Right, if you want your favourite novels and series to remain pristine in your mind, cover your ears and start going, ‘lalalalalalalalalala’ right now! The Reading Room blog has uncovered some fairly gaping plot holes in some of the most popular books we love to read. I guess the question is: do we really care? Still, it’s a fun discussion topic!!
As you know, we had a bit of a heat wave over the holidays. I didn’t have much to do except sit in front of the air conditioner and read. I had a lot of time on my hands, so I thought: this is probably a good time to dive into the Game of Thrones series. Of books.
Now, I haven’t see the TV series – which I hear is a touch full on (and most definitely unsuitable for you younger ones). I have refused to watch it for a few reasons. Firstly, because I don’t deal well with onscreen violence (of which there’s quite lot) and secondly, because I always prefer to read the books first.
A lot of students have been asking about whether they should read the Games of Thrones books. Reading them is quite a commitment; each book is about 700 pages and there are five books. With two more to come.
My verdict? I loved them! But they won’t be for everyone. Let me tell you why:
These books fall into the ‘epic’ fantasy/historical fiction category. Be prepared for lords and ladies, knights and peasants and lots and LOTS of characters to keep track of. It can be hard going if you’re not used to reading this type of fiction!
Many people have found George R. R Martin’s writing style hard to read, in the sense that each chapter is from the point of view of a different character. The difficulty is that the reader has to keep track of about eight different key narratives. However, I love this because it’s what makes these books so great. Martin’s characters are all pretty complicated. No one is a total ‘baddie’ or a total ‘goodie’. In fact, just when you think you’ve got the measure of a character, Martin does something that makes you completely question who they really are. I’ve just finished the fifth book and my opinion of some characters is completely different to what it was in the first.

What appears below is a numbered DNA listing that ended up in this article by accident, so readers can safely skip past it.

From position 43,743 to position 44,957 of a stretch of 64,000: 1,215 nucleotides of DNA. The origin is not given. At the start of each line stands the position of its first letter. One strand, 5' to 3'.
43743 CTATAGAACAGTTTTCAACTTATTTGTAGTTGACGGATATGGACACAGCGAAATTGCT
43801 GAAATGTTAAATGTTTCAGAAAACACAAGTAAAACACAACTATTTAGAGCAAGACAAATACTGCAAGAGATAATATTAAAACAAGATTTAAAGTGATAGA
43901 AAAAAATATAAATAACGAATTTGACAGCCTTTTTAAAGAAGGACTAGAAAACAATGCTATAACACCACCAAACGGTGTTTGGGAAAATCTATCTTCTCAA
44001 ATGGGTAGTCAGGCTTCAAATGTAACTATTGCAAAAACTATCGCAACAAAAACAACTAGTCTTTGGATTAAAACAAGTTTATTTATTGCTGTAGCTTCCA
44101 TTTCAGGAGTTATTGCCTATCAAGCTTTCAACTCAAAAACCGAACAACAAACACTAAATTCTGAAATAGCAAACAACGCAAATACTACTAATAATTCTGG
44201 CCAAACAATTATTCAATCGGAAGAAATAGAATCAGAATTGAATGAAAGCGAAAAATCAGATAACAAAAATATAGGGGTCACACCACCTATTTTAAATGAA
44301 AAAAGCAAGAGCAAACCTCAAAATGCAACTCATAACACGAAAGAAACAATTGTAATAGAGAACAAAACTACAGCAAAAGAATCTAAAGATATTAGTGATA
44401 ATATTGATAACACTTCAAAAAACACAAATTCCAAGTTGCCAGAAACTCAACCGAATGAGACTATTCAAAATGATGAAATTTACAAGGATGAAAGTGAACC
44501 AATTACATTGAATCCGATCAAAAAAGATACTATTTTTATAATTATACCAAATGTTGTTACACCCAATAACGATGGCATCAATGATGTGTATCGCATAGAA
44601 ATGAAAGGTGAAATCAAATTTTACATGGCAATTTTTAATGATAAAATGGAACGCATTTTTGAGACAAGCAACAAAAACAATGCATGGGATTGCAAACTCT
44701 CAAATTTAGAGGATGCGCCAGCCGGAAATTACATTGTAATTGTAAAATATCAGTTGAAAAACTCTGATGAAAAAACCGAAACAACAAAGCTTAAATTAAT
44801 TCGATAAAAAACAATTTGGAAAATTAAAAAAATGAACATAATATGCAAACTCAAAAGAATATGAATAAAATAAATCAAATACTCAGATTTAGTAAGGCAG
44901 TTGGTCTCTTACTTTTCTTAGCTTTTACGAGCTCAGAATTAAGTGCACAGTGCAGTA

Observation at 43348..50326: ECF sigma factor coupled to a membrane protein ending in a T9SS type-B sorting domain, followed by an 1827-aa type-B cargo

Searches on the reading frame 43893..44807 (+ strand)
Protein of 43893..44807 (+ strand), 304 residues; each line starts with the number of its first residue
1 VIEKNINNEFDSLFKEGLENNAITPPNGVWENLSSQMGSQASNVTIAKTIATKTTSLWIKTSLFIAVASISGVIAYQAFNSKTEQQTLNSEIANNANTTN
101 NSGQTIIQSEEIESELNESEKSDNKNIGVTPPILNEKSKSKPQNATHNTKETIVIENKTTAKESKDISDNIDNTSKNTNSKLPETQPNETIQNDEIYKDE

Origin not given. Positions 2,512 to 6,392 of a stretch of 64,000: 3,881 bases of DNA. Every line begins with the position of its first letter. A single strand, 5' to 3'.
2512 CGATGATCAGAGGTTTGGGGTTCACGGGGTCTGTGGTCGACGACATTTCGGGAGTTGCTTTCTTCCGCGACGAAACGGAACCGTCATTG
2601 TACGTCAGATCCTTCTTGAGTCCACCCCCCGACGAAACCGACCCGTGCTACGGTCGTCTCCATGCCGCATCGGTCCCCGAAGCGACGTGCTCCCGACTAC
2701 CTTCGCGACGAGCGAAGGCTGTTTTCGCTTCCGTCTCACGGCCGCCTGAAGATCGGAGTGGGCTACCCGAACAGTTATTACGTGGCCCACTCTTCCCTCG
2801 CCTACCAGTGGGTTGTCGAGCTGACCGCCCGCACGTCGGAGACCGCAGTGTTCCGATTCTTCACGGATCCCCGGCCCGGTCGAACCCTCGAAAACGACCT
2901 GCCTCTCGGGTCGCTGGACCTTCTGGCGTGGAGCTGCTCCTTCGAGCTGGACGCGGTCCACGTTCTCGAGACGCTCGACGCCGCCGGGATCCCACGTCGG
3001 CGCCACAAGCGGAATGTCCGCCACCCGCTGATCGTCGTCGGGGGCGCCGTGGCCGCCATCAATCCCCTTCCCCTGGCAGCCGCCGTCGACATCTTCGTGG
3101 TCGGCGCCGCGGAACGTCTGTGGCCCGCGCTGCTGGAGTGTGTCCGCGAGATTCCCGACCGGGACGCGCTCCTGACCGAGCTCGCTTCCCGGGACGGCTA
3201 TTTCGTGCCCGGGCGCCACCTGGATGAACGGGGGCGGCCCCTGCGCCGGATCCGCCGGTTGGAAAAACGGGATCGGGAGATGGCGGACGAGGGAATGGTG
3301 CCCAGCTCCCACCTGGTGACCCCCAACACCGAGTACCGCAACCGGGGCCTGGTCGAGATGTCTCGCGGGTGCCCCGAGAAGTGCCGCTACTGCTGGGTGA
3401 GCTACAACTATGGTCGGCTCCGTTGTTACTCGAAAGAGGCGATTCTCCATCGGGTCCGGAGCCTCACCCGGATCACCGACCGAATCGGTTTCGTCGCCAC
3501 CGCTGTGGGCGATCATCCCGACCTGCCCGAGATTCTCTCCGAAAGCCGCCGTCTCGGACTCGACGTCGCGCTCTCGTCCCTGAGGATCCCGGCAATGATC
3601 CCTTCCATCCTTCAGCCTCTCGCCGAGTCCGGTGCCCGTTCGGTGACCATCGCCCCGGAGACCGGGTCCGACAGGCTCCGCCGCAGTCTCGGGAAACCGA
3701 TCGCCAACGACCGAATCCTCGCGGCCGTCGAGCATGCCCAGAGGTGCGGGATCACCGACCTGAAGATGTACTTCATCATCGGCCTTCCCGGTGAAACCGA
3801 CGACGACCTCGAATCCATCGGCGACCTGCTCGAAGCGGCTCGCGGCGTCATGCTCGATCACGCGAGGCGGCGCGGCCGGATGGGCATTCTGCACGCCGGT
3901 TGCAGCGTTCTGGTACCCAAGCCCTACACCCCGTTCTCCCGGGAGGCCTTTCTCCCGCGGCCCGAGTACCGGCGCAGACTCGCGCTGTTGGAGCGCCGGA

Oh yeah – he likes to kill off characters too. So don’t get too attached!
I have to warn you that these books contain some pretty confronting themes. There’s a lot of violence, swearing, sex and some very morally ambiguous characters. They are definitely adult books and not to be picked up lightly. If you’re not sure whether you should read them, come into the library and have a chat with me and hopefully I’ll be able to give you enough information to help you make a decision.
Now, I’m eagerly anticipating the release of the next book in the series. And steeling myself to watch the TV version.
Ms White 🙂
Are you up to date with some of the latest sequels?
It seems like every novel you read these days is one of at least three in a series. Sometimes it feels like no one writes a single novel anymore! There are two reasons for this. Firstly, teenagers who like to read also tend to get a little obsessed with stories (remember Harry? What about Edward? Jace anyone?) and never want them to end – thus the popularity of the series. Secondly, publishers love this obsession because is means more book sales for them, and they often encourage their authors to write lots of books revolving around the one story or set of characters. If it sounds like your reading practices are being exploited, well, they kind of are – but the good news is that it means more and more books for the reader!